Prices at the pump dropped by the biggest margin since Kenya started controlling prices in 2010. It has signified the first time the prices of super fuel being cheaper than diesel.

The high prices of fuel have been public transportation’s shoulder to lean-on in terms of hiked fares, but now, matatu owners have gone mum since the prices dropped.

It is reported that hiked fares are still the order of the day, with some city estates charging 200 percent above normal fares.

Matatu Owners Association chairman Simon Kimutai while speaking to the Sunday Nation, said, that apart from being worst hit by the pandemic, the matatu business is barely making any profits, which he said makes it hard to pass down such benefits when fuel prices drop.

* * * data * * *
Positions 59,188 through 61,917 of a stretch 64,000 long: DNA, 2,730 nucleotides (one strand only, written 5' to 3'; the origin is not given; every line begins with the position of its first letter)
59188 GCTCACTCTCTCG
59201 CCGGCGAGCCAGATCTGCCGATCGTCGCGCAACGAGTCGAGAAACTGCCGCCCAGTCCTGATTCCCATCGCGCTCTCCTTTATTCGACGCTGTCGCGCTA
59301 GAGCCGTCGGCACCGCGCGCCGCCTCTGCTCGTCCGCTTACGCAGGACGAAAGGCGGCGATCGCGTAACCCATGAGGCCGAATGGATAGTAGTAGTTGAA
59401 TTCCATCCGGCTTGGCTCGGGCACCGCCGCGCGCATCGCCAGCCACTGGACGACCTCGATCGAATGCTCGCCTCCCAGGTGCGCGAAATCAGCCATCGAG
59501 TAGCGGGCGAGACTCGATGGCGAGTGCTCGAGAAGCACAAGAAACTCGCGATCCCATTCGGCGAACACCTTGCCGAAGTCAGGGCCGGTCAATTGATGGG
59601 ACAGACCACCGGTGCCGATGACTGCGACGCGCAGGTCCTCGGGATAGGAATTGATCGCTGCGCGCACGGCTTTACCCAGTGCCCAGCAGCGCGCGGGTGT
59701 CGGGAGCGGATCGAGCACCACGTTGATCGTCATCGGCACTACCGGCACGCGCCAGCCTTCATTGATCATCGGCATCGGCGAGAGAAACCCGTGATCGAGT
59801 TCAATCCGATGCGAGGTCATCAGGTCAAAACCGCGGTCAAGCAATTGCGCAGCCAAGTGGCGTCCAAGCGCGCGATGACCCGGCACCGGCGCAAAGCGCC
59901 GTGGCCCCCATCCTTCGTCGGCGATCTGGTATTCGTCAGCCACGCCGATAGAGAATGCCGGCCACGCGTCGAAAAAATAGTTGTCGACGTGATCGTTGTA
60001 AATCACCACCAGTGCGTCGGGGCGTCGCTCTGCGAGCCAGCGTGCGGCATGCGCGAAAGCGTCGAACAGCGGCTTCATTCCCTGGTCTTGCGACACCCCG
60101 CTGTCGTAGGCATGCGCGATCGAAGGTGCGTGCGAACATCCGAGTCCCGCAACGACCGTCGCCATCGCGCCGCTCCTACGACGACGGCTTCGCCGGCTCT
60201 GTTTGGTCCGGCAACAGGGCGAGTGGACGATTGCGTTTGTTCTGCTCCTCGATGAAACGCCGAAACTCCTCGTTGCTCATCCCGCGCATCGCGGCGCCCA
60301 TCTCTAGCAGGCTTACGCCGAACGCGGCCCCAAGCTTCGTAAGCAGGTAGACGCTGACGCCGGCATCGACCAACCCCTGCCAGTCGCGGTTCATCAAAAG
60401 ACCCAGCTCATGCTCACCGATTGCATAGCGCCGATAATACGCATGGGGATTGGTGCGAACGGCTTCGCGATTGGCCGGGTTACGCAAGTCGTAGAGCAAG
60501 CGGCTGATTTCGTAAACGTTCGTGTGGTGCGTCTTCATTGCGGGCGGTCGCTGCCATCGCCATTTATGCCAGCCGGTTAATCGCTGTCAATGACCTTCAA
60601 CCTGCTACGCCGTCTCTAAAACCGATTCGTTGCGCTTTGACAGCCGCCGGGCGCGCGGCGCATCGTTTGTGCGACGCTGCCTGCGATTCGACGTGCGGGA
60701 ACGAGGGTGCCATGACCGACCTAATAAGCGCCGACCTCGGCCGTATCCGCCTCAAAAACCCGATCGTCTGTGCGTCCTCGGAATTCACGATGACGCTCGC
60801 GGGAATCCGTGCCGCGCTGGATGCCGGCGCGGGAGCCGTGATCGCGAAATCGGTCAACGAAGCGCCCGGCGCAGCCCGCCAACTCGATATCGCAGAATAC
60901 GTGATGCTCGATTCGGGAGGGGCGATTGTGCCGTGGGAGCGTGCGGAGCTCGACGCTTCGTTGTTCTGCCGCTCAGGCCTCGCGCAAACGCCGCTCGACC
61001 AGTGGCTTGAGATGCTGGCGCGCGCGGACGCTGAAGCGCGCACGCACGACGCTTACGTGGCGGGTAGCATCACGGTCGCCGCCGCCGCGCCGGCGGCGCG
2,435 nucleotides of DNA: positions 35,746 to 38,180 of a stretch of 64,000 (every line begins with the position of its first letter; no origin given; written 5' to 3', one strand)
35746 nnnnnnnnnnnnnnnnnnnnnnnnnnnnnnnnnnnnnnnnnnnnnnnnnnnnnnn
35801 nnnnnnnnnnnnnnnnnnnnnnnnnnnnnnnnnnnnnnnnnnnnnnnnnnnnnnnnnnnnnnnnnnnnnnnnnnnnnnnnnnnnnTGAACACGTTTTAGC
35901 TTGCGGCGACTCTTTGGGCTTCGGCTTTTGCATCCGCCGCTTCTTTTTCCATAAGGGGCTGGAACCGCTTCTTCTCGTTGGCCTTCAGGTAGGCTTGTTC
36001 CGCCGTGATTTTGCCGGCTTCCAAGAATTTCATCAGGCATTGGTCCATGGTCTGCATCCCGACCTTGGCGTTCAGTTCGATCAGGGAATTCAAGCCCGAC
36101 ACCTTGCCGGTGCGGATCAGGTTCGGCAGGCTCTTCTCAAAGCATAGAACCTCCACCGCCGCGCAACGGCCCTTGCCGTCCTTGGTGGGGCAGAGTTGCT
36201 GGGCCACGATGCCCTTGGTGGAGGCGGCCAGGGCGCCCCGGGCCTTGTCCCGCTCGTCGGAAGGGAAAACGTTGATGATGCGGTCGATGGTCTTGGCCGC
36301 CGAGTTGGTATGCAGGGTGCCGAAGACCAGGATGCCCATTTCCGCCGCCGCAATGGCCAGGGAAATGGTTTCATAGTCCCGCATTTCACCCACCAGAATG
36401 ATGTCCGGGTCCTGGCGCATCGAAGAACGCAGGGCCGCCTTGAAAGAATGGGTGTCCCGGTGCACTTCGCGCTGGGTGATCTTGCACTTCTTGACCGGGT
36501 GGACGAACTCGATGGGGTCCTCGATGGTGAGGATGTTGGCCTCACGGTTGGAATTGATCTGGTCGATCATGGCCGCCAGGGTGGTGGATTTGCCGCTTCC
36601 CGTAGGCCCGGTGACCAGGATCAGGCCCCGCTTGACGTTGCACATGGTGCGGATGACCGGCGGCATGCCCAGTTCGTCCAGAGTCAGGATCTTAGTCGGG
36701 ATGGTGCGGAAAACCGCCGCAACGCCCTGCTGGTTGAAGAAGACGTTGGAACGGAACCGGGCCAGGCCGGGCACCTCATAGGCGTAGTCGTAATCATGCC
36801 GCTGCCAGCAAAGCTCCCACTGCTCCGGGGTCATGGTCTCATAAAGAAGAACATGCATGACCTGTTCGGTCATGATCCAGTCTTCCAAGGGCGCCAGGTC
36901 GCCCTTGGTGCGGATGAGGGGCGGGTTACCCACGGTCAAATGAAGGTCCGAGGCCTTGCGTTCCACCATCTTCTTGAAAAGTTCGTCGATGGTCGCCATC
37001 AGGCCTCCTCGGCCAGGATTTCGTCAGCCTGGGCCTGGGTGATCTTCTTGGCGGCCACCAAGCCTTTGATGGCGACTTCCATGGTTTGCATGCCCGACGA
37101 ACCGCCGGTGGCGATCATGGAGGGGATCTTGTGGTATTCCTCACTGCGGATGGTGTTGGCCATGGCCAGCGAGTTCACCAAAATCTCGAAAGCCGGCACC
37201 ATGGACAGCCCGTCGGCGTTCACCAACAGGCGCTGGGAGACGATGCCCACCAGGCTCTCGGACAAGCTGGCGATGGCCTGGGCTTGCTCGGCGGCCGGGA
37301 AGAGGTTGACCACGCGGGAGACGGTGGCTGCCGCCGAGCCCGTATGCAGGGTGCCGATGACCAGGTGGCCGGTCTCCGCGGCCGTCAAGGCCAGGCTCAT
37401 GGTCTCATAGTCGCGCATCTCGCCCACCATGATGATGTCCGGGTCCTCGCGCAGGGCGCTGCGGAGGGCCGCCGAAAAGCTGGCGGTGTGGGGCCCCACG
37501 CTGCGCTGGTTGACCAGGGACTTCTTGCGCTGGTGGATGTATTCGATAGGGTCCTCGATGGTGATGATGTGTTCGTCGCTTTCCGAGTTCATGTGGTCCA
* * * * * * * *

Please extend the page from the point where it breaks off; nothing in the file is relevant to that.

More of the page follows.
“We are not even able to meet operations costs and if we consume, say, 20 litres now to carry 60 people, the net gain there from fuel is Sh200, how do we divide that to 60 people?” said Kimutai.

Market stakeholders remain pessimistic that matatu owners will pass down any benefits to consumers, since the unregulated free market has exposed Kenyans at the mercy of property owners to determine when benefits can be passed down.

“The failure to pass down these benefits is not anything around economics, it is impunity and lots of regulatory gaps. EPRA, which purports to regulate prices, cannot even rate the impacts of the price changes on the market. There is no government body that polices the market on behalf of consumers to even ensure that the recommended retail prices are adhered to.” said Consumer Federation of Kenya (Cofek) boss Stephen Mutoro.

Despite slashing of taxes, Kenyans are yet to experience the policy changes in the transport sector unless some form of control is excercised.